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  6. Craigerrr

    Craigerrr Well-Known Member

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    Welcome Ty!
    I don't really pay much attention to the BJCP guidelines, I may, or may not be following them.
    I brew for me, not for competitions.
    If I could make one suggestion, it would be to brew something known.
    When I started I used recipes posted by my local home brew shops, in fact there is one that I still brew.
    My last brew was a coffee porter that was one from one of my LHBS's.
    The only changes I have made to the recipe have been to experiment with different methods of adding the extra coffee flavoring.
    Good luck, welcome, and cheers!
    Craigerrr
     
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  7. Nosybear

    Nosybear Well-Known Member

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    I do pay attention to style guides, they're information about what has worked commercially. I use them as guidelines when formulating a recipe, scratch that, designing a beer. I'm not a slave to them but stylistically correct beers provide a great starting point.
     
  8. BOB357

    BOB357 Well-Known Member

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    Welcome Ty.
    BJCP guidelines provide parameters that can be especially important to new brewers. More experienced brewers seem to gravitate more towards beers they've enjoyed, which often involves thinking out of the box. Attempting to recreate a beer can be an interesting challenge. As a homebrewer you have the option to brew what you want, the way you want to brew it. As long as you enjoy the process and your final product you're doing it right.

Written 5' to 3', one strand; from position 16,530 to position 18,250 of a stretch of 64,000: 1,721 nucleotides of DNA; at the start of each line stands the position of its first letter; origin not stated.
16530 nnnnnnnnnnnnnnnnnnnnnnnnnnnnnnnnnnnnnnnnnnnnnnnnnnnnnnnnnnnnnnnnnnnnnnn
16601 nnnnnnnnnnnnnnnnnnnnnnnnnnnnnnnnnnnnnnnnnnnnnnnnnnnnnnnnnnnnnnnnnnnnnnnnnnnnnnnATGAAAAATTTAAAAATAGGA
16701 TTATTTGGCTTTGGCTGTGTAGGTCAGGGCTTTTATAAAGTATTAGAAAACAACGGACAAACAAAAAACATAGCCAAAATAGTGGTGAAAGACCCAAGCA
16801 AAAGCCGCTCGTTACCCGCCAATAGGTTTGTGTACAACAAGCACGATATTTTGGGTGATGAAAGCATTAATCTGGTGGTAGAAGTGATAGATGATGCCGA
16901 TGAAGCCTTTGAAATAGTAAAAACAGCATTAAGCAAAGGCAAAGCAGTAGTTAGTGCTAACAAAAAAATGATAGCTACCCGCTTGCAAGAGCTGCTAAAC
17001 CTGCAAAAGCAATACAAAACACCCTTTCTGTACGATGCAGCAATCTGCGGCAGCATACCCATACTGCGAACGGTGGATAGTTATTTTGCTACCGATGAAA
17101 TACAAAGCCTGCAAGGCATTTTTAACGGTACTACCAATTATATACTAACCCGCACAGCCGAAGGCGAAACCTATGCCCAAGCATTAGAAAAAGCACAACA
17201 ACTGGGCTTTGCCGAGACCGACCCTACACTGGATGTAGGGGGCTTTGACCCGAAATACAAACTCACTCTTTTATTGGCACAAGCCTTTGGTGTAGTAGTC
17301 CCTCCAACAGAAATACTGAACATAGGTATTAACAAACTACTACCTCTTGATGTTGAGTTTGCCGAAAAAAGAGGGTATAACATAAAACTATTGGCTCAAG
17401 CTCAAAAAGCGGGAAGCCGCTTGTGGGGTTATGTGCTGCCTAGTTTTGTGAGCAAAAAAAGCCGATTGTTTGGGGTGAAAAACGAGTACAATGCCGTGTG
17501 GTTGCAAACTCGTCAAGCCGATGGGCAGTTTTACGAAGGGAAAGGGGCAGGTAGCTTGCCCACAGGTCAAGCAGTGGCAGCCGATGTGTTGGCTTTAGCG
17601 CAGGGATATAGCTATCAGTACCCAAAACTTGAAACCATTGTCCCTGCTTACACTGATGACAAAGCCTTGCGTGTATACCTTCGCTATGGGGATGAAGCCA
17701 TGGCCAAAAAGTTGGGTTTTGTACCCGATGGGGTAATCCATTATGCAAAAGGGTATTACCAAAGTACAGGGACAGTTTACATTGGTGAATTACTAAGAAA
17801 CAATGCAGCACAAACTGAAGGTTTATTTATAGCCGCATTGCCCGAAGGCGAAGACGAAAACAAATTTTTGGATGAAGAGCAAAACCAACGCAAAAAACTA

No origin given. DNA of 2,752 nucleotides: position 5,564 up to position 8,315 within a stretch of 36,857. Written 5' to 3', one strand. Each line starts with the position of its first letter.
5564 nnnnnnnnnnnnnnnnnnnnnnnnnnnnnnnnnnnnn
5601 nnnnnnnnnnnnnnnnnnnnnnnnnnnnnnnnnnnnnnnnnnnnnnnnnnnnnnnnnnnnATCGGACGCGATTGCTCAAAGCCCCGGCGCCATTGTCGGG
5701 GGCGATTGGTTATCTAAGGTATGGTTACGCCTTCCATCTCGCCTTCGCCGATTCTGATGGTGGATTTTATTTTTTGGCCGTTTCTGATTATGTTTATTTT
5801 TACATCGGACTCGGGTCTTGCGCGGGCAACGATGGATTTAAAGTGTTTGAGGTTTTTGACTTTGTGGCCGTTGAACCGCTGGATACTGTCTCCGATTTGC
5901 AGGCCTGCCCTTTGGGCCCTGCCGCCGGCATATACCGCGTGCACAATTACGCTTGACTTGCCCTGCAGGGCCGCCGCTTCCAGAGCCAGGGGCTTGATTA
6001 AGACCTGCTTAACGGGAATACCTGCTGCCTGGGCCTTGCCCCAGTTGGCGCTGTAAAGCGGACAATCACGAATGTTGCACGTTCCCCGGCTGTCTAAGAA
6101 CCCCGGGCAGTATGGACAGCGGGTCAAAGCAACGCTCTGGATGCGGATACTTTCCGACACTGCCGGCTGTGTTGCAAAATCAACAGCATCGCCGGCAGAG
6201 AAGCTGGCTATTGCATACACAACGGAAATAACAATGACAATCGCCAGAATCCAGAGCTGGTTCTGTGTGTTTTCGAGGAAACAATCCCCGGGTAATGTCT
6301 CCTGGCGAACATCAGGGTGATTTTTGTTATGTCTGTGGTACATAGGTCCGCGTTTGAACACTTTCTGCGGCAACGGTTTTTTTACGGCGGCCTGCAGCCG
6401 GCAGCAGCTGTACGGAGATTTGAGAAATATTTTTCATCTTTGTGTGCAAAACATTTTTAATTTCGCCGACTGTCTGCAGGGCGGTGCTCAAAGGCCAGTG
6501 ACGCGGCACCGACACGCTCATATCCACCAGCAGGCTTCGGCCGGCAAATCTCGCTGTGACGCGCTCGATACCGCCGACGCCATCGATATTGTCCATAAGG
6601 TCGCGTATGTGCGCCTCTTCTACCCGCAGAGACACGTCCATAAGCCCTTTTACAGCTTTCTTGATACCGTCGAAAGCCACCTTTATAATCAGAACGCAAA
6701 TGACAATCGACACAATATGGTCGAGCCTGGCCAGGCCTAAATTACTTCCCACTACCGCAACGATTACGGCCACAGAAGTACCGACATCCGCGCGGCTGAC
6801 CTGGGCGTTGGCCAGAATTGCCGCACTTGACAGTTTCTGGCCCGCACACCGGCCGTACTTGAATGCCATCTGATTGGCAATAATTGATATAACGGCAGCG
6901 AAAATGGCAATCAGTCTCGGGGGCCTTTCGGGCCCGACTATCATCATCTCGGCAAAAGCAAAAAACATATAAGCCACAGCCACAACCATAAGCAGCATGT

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  9. Trialben

    Trialben Well-Known Member

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    Welcome to the forums Tylor gee you sure are Organized eh formulating recipies before you've even brewed a batch of beer!

    My 2c start off simple like a basic pale/blonde / SMASH beer first that way you can dial in your soon to arrive brew rig. And you can learn about cleaning and sanitizing the most important and mundane part of the brew process.
    Then start to tackle them amazing recipies you've created;).

    What brew rig you getting?
    What's your first Recipie you thinking of trying?
    Cheers
    Have fun
     
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  10. Blackmuse

    Blackmuse Well-Known Member

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    What system are you considering? There are so many out there these days! I use the robobrew with the pump and LOVE it.

    I honed in my system and brewing techniques making a Blonde ale repeatedly! It was very helpful and now I feel I tend to nail most other brews I tackle (my one exception has been very yeast strain specific beers).

    Creating recipes is one of my favorite things to do! I have probably made 3 times more recipes than I have ever brewed!

    Welcome to the addiction!
     
  11. Hawkbox

    Hawkbox Well-Known Member

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    If you're buying a new one from scratch you honestly can not go wrong with a robobrew(Brewzilla). It removes a bunch of the tedious fiddly bits my cobbled together over 3 years system required and while it is limited to 5 gallons for the smaller one they are fantastic little devices.

    If I lost my equipment in a fire or something and had to start over I would honestly buy one myself.

    As for recipes, I just find a beer I like and search for a clone recipe. Then go from there.